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Baby boom restarts as maternity cutbacks bite

Monday, 12th November 2012

Cutbacks are hitting maternity services across the country just as the decade-long baby boom is starting to take off again, according to information released today by the Royal College of Midwives (RCM).

New birth figures for the first quarter of this year reveal that 4,600 more babies were born in England in January to March than in the same period last year. These figures suggest that more than 700,000 babies will be born in England this year, which will be the highest number of any year since 1971. Rises were also recorded in Scotland and Wales.

“The baby boom is restarting with renewed vigour,” commented RCM chief executive Cathy Warwick. “We are already at birth numbers that haven’t been seen for at least a couple of generations, probably not in the working life of any midwife practising today. Today’s midwives simply have never seen anything like it. The demand this is placing on the NHS is enormous.”

Even before this most recent rise, the growing number of births was outpacing the recent growth in midwife numbers. The average number of births per midwife, for example, has worsened in the North West, the West Midlands, London, and the South West, as well as across England as a whole.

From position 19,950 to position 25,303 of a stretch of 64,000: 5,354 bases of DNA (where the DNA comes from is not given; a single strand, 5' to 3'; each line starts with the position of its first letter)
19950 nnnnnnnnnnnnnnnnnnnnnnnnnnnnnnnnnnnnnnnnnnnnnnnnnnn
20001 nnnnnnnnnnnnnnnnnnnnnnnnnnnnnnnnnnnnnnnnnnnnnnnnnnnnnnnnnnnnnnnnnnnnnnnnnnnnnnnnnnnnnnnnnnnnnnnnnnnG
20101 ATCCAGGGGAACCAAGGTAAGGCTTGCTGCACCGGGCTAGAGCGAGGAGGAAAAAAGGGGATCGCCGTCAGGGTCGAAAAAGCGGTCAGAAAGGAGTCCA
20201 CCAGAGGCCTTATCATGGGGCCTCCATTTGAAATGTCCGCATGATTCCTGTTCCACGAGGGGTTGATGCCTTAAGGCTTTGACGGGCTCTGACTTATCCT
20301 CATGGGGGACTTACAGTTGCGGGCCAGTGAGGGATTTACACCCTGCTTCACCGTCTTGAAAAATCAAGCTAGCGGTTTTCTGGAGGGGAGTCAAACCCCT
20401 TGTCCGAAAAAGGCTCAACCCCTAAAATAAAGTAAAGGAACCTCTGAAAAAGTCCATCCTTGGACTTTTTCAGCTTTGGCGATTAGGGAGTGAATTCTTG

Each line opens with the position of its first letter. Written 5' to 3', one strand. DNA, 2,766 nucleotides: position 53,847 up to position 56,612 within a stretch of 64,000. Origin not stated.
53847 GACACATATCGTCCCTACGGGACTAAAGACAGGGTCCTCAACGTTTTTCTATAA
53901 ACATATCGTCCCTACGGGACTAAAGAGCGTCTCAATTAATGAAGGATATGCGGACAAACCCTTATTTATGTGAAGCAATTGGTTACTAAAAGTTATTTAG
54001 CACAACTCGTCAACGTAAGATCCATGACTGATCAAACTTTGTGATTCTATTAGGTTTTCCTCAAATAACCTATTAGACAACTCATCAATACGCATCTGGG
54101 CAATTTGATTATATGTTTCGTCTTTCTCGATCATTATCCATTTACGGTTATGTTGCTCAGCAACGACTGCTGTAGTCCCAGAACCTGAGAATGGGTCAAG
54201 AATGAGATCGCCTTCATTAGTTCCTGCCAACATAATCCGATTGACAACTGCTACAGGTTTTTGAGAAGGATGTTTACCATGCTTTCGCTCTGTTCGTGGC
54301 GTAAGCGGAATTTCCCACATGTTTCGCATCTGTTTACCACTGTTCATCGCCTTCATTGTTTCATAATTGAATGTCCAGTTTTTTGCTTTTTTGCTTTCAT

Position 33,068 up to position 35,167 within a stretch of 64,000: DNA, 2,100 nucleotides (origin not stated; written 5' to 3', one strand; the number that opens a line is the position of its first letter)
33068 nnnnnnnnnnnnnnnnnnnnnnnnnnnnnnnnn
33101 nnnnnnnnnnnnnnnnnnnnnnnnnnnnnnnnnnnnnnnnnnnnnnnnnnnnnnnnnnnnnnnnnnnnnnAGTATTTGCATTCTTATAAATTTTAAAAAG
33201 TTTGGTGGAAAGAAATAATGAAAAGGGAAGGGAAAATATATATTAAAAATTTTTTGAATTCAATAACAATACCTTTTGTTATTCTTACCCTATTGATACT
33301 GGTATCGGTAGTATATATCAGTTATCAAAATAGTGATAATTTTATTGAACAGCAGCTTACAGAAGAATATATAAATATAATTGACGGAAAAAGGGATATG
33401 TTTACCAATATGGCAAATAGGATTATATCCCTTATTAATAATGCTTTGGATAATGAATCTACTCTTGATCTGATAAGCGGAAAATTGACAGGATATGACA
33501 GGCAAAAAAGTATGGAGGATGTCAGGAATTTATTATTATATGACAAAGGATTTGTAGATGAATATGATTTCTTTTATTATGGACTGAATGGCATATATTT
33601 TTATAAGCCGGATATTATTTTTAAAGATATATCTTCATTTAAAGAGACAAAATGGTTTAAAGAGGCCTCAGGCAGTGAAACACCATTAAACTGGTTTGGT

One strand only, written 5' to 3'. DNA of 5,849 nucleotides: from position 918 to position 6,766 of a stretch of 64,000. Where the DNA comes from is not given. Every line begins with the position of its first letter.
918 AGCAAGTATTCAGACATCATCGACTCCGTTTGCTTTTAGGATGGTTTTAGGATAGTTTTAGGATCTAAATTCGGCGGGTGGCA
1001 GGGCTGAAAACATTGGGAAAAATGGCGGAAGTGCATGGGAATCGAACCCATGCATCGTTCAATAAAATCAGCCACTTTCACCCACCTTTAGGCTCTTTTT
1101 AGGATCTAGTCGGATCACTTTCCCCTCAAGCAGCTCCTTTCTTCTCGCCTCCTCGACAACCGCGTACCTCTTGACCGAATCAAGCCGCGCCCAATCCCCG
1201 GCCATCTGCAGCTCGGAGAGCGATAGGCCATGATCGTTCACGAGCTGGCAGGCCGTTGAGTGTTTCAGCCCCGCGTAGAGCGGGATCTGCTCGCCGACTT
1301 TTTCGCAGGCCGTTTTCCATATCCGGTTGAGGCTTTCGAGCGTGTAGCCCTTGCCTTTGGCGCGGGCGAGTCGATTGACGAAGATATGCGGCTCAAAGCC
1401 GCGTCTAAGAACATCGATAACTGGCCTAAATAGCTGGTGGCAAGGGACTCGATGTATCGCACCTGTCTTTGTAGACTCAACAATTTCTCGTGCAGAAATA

Our calculation is that England is short of 5,000 full-time equivalent midwives (FTE), and that Wales is short of over 150 FTE midwives. Scotland and Northern Ireland are not short of midwives currently, but their ageing workforces mean that they do need to keep recruiting new midwives to avoid the emergence of a retirement time-bomb.

Evidence of the impact of this shortage of midwives is clear. A recent poll of over 2,000 midwives, conducted by the RCM, found that 89 per cent did not feel able to give women all the care and support they need*. Another recent poll, of mothers, conducted by the Bounty Word of Mum panel, found that around half would have liked more time with their midwife.**

The 2012 Income Data Services staff survey of midwives across the UK***, found that 19 out of every 20 midwives reported that in the last 12 months staff shortages had occurred “frequently” or “sometimes”. As a result, 87 per cent of midwives responding to the same survey said they “frequently” or “always” worked more than their contracted hours.

Just as the baby boom is being reignited, NHS maternity services across the country are being cut back. In a recent survey more than a quarter of UK heads of midwifery (HOMs) report that their budget has been cut in the last 12 months.***

The impact can be seen in training. Student midwife numbers are being cut in Scotland, Wales, and Northern Ireland. The bursary paid to student midwives in Northern Ireland, to help them meet the costs of study, is being cut by £890.

Job prospects for newly-qualified midwives are increasingly bleak too. The findings of a survey of newly-qualified midwives released today by the RCM, reveal that a third (32%) of new midwives who have started looking for work have not found a job as a midwife. Of these, almost a half (47%) have been looking for more than three months. Only a third (34%) feel optimistic about their chances of finding work as a midwife. †